240 Springvale Rd Glen Waverley. 3150

Erosion: Are you wearing down your teeth

What is dental erosion?
How is erosion caused?
Why haven't I heard about erosion before?
Can erosion be fixed or stopped?

NEW research 2009: Cleaning your car can be bad for your teeth
A recent study in Sweden investigated the cause of tooth damage in workers who recondition cars. They found that workers all were exposed to an alkaline degreaser. These chemicals are not acidic, which is what is typically identified with tooth damage, but very alkaline. The alkaline degreasers are used in the food industry, among other things to clean professional kitchens, but are also common in car care industry and to remove vandalism painting.
The damaged teeth were more susceptible to decay and other damage.

What is dental erosion?
It is where we start loosing the tooth layers (particularly the outer enamel layer). This becomes a problem when we start to get teeth that

  • Look too short
  • Sensitivity occurs
  • Nerves in the teeth die (require endodontic treatment)
  • We are going to live longer than our teeth!

How is erosion caused?
This is an age - wear and tear problem. A particularly harsh diet (lots of non-refined food) could cause it. In Western society it is more likely to occur because of acids. These can be:  1. External acids (most commonly) or 2.Internal acids

  1. External Acids ( introduce to your mouth)
    Dietary:  soft drinks, sports drinks, fruit juices, cordial, chewable vitamin c tablets, vinegar and pickles
    Industrial /occupational/lifestyle: wine assessment, acid vapors in industrial settings, improperly chlorinated swimming pools and spas
    Pharmaceutical: Vitamin C, frequent aspirin use, some iron tonics, some cough medicines, some mouth rinses, asthma medication
  2. Internal Acids (within us) can also cause damage.
    There are many conditions that cause vomiting or regurgitation. E.g. Morning sickness, gastric reflux, hiatus hernia, bulimia, alcoholism

Why haven't I heard about it before?
For some people it is a problem but for many people it is not. Different things that are important in whether you have this as a problem are:

  1. Saliva: people with dry mouths are at greater risk. Sports people need to be particular aware of dehydration. Distance swimmers and rowers need to be virulent.
  2. Acid in your diet: Some acid foods don’t seem to be a problem because other aspects modify the erosive potential. Mature red wine is less erosive than young red or white wines and yogurt has a ph of about 4 but doesn’t show erosive effects in most people.Cooking methods can affect the erosion potential of foods.
  3. Time and frequency of acid contact: The more frequent the acid contact and the greater the length of time then the greater the damage. If the acid effect is then followed by a mechanical effect the damage will be greater.e.g. brushing teeth after vomiting.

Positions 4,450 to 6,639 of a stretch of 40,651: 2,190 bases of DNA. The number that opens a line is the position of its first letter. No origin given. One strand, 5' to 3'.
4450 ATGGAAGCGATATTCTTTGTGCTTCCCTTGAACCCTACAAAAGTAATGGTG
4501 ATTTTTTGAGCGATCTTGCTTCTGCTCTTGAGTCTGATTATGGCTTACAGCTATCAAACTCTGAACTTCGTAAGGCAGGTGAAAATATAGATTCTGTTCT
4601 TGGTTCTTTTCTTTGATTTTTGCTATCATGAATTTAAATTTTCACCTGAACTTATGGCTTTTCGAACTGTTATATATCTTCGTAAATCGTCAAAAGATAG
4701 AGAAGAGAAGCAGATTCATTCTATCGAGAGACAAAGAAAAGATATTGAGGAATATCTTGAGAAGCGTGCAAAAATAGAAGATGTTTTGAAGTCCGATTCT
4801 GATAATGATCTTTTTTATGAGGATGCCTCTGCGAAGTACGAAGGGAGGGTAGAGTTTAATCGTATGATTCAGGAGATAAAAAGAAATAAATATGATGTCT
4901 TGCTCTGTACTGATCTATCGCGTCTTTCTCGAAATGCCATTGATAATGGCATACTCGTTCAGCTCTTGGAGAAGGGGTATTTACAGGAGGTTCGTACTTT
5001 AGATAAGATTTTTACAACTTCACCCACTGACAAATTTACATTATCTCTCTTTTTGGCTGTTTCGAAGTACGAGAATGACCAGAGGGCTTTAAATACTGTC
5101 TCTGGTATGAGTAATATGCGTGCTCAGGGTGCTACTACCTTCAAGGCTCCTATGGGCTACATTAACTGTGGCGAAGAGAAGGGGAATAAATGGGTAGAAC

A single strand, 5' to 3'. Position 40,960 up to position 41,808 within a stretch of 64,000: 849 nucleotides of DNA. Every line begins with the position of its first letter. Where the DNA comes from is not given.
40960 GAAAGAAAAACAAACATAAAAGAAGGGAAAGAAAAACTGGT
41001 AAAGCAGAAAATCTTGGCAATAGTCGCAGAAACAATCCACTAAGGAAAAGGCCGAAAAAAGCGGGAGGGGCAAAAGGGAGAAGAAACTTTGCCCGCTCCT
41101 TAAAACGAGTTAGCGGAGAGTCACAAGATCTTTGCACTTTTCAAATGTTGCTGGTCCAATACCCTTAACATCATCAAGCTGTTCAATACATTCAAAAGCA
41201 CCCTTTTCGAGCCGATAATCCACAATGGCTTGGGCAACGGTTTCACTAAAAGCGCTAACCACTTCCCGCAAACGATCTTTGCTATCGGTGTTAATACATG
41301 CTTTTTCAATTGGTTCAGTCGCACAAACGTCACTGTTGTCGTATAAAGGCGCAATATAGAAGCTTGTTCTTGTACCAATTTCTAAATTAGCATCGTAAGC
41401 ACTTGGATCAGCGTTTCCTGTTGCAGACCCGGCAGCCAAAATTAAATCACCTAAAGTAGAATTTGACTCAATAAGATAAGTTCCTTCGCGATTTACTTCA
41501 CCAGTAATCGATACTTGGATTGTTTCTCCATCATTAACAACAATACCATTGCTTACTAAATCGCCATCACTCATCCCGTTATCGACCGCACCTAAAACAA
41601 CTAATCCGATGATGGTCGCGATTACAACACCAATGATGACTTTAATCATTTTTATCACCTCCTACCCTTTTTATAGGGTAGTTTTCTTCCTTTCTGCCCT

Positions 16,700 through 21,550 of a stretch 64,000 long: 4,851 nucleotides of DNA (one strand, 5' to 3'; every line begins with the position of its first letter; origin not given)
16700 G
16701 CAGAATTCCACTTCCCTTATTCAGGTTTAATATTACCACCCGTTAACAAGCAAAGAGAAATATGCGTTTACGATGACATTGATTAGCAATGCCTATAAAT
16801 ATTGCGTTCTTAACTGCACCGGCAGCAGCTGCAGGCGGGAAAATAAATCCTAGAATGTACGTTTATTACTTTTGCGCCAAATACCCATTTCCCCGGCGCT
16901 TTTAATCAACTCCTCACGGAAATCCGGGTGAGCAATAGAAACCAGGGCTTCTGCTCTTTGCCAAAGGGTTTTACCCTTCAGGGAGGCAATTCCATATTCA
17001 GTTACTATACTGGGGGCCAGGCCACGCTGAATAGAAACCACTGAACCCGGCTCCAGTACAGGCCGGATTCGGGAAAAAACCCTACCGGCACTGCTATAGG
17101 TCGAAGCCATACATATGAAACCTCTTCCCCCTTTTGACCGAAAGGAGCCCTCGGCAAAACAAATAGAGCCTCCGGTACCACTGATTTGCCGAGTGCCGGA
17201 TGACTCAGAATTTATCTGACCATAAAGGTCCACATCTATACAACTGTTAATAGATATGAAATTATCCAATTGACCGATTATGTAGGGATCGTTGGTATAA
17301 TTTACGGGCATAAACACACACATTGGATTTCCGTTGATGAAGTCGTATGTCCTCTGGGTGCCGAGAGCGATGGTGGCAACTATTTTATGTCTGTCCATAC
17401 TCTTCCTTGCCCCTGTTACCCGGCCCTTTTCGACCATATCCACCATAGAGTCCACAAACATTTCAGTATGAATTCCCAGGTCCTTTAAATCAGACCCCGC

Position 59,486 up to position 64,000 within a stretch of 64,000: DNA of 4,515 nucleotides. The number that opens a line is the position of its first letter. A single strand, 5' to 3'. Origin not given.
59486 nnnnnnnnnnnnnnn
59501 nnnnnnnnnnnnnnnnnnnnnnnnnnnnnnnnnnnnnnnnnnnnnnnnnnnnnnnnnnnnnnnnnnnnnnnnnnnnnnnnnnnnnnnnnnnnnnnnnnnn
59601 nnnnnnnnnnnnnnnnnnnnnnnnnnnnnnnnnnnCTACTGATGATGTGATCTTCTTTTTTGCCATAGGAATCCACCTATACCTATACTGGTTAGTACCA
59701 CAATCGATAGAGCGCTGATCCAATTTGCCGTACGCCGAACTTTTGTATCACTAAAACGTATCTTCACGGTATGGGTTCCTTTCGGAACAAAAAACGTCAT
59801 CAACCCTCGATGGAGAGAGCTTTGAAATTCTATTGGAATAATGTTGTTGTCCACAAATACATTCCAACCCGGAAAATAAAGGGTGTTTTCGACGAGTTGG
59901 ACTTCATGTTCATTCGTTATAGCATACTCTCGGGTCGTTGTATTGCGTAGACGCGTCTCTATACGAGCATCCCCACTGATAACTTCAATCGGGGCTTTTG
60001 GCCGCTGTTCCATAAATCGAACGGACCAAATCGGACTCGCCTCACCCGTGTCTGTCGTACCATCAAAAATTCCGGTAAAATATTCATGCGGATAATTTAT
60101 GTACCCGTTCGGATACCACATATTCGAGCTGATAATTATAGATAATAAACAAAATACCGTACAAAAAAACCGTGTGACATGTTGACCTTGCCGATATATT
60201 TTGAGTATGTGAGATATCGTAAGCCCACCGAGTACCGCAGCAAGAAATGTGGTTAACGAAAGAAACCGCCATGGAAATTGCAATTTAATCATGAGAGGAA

Can erosion be fixed or stopped? (random suggestions)

  • Remove the acid from the diet
  • Cheese or drinking water at the end of a meal helps restore the mouth.
  • Try acid drinks through a straw to minimalise tooth contact. Avoid frequent consumption of acid drinks between meals.
  • Use a bicarb rinse after vomiting.rinse mouth with water. Put toothpaste onto your tongue to fresh your mouth - brushing teeth that have just been exposed to acid will cause MORE tooth loss. Use a bicarb rinse.
  • Find an alternative to chewing Vitamin C tablets.
  • Seek treatment for gastric reflux
  • Chew sugar free chewing gum to reduce a dry mouth.

Cooking method can affect erosion
Researchers at the University of Dundee have discovered that different methods of cooking vegetables can vary their effects on dental erosion. A new study led by Dr Graham Chadwick from the School of Dentistry, found that oven-roasted ratatouille was significantly more acidic than the traditional stewed version of the dish (Chadwick R G. Eur J Prosthodont Restor Dent 2006; 14: 28-31).
The research was based on reports that a vegetarian diet may give more risk of dental erosion due to the acidic nature of a large number foods involved, including fruit and vegetables. Ratatouille is a popular vegetarian dish made from tomatoes, onions, aubergines, courgettes and red and green peppers, and can be either stewed on a stove-top or oven roasted. The team looked to see whether the cooking method had any effect on its final acidity and therefore its potential for contributing to dental erosion.
Although ratatouille is always acidic, oven roasting was found to increase the acidity of the dish to the point where it was equivalent to some carbonated drinks. 'The finding that cooking method has an impact on the acidity of food is an interesting and useful tool for dentists when advising patients on ways to reduce their chances of dental erosion,' said Dr Chadwick.
The Dundee team also looked at whether the cooking method had an impact on individual vegetables and fruits. They found that there was no effect on the acidity of tomatoes or onions, but roasting resulted in more acidic aubergines, green peppers and courgettes. Red peppers were found to be more acidic when stewed.British Dental Journal (2006); 200, 545. doi: 10.1038/sj.bdj.4813650

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Dr Grant Famer
Dr Jonathan Jiang
Dr Glenda Farmer
Dr Melissa Dowling
Dr Connie Ng
Dr Diane Jacobs

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240 Springvale Rd
Glen Waverley VIC 3150 AU

03 9802 2899


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Glenvale Dental Group


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Dr Grant Farmer BDSc (Melb)
Dr Glenda Farmer BDSc (Melb), BDentStud (Melb)
Dr Jonathan Jiang DDS (Melb)
Dr Connie Ng BDSc (Melb)
Dr Melissa Dowling BDSc (Melb) FRACDS
Dr Diane Jacobs DDS (Melb)